While there's a lot of funny trivia about this film, the overall movie is anything but funny. Wayne as Ethan Edwards is brilliant - the quintessential anti-hero, but the character is sometimes so erratic and painfully biased that it hurts to watch. Unsurprisingly, the Native Americans are portrayed as caricatures, shown as tomahawk-throwing scalping beasts. And then there’s the deeper message. By the end of the movie, you realize that wanting to save Debbie isn't what drives Edwards; he’s driven by rage, and his own prejudice. John Ford was trying to make a serious comment about racism, and he succeeded. It’s just not easy to watch.

In short, if you like:

* The Duke
* John Ford
* Absolutely GORGEOUS cinematography
* Crying
* Badly stereotyped Native Americans
* Cowboys

Then you’ll like
The Searchers. Believe me, this is a movie anyone can like, and everybody should like.

I can’t even write about the next movie without being scared: No. 95,
Pulp Fiction (1994), starring John Travolta and Samuel L. Jackson. I'm not a big fan of splattering brains. Know how I said I was going to faint watching Unforgiven? Pshh. That was nothing. Well, at least you’ll have fun reading about me passing out. Stick around and read about it… I guess?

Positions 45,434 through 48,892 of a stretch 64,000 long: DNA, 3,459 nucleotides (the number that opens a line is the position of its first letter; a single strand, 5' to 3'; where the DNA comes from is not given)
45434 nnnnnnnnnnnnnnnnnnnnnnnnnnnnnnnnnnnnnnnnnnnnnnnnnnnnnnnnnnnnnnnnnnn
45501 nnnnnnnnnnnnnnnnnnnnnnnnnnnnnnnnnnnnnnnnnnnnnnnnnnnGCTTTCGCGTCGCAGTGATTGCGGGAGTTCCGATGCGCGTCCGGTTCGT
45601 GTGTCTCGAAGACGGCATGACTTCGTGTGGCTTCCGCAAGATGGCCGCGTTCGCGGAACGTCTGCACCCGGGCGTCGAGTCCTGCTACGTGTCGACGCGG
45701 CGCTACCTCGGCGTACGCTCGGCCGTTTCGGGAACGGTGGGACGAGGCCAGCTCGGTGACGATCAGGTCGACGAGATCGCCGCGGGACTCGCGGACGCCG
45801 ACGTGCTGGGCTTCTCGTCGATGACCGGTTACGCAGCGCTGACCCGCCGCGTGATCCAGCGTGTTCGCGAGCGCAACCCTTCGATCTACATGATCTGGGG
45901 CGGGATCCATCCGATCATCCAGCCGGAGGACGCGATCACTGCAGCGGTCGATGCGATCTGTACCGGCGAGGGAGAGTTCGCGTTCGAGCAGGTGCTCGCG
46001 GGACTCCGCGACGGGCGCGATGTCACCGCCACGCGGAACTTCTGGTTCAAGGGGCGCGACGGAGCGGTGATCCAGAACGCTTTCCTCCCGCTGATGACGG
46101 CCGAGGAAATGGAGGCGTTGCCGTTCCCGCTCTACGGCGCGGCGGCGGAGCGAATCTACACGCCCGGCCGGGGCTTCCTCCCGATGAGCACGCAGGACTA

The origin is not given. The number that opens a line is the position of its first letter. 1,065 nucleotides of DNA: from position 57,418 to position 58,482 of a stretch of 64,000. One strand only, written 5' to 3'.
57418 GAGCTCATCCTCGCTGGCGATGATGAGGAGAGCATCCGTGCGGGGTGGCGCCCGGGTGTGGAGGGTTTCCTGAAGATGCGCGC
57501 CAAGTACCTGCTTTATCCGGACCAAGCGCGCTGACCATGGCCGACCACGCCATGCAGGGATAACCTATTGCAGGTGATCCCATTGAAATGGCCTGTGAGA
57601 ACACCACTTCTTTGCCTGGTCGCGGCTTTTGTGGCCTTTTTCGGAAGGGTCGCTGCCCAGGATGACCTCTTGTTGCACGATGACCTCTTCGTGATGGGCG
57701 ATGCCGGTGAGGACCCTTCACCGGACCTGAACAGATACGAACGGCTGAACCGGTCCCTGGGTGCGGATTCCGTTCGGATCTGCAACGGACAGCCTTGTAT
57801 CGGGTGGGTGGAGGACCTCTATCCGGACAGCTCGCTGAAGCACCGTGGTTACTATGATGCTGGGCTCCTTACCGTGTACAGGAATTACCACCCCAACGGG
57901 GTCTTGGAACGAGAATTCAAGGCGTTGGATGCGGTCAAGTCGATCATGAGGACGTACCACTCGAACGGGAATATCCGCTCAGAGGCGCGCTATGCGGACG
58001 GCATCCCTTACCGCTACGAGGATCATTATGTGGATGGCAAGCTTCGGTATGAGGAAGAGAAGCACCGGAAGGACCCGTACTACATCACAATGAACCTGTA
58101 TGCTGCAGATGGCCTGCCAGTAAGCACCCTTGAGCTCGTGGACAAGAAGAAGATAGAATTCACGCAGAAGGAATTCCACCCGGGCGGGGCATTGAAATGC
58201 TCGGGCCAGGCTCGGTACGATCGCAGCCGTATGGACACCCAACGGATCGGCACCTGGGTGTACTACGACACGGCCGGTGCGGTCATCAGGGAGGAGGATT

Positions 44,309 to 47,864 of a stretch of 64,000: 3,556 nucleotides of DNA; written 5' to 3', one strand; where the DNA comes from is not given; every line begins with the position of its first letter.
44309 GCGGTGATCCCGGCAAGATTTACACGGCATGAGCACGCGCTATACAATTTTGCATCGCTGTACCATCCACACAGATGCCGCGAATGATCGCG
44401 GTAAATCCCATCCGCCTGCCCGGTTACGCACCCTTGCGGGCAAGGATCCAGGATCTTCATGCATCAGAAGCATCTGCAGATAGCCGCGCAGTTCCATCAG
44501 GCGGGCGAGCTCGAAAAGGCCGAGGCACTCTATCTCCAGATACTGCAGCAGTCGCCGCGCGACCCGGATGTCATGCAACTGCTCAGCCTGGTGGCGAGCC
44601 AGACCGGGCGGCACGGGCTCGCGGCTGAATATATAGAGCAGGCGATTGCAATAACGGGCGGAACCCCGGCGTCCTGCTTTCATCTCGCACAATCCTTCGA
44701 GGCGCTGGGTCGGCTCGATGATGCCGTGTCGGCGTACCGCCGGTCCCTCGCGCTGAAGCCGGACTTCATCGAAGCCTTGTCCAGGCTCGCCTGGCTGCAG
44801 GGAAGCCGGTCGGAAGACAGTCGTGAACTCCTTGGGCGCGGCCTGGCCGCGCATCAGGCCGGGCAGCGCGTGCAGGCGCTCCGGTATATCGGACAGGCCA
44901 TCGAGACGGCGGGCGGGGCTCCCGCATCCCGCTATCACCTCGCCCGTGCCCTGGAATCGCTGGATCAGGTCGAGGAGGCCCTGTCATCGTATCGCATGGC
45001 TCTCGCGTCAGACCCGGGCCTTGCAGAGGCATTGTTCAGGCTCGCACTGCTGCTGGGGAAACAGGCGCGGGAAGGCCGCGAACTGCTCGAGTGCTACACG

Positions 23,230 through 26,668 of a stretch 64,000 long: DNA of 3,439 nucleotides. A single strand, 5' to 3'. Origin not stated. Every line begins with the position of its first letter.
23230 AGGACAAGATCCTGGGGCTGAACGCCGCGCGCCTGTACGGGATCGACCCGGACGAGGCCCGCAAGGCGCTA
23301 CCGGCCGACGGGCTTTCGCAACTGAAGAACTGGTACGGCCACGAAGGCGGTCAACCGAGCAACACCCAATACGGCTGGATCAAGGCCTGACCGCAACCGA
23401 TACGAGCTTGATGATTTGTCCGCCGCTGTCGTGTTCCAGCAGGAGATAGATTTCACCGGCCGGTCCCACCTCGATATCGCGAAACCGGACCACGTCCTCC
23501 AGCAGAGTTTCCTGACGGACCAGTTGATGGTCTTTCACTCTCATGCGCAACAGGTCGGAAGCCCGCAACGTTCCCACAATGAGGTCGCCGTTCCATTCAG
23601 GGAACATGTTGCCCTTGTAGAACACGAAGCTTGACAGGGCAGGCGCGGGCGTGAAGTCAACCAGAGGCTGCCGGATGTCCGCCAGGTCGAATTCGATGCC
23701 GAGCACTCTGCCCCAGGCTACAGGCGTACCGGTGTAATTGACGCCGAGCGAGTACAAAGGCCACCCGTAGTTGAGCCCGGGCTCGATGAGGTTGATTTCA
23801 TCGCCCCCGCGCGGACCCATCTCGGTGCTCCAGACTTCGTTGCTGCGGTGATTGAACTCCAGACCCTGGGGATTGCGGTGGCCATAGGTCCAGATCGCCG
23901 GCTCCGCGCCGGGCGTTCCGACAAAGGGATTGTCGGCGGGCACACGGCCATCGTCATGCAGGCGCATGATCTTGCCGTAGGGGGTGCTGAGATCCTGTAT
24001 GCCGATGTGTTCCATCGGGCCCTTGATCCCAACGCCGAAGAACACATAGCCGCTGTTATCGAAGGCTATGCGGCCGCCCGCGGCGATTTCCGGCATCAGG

Monday, June 14, 2010

No. 97: Bringing Up Baby

Bringing Up Baby (1938)

Starring: Katharine Hepburn, Cary Grant

Director: Howard Hawks

Screwball comedy – the phrase makes you think of everything from throwing pies to rapid-fire dialogue. In general, funny stuff. Are these things still funny today? Do obscure 1930’s jokes still make people laugh? Most screwball comedies seemed hilarious when they were made, but many don’t stand the test of time. Well, let me tell you folks, Bringing Up Baby goes above and beyond the test. I’ve seen it at least three times before, and watching it again still made me laugh out loud.

Professor David Huxley (Grant), a paleontologist, accidentally meets Susan Vance (Hepburn) and quickly gets mixed up in her various hare-brained schemes. Toss a leopard named Baby into the mix and soon David is missing his own wedding, off to Connecticut with Susan and Baby, and has lost the precious last bone of his museum’s Brontosaurus. Susan falls in love with Huxley, who is utterly oblivious and wants to return to his rather chilly fiancé in New York. After several wacky mishaps Huxley makes it back but is jilted by his fiancé. When Susan tracks Huxley down to bring him the missing bone, he realizes he loves her too, and all is settled atop the shaky Brontosaurus.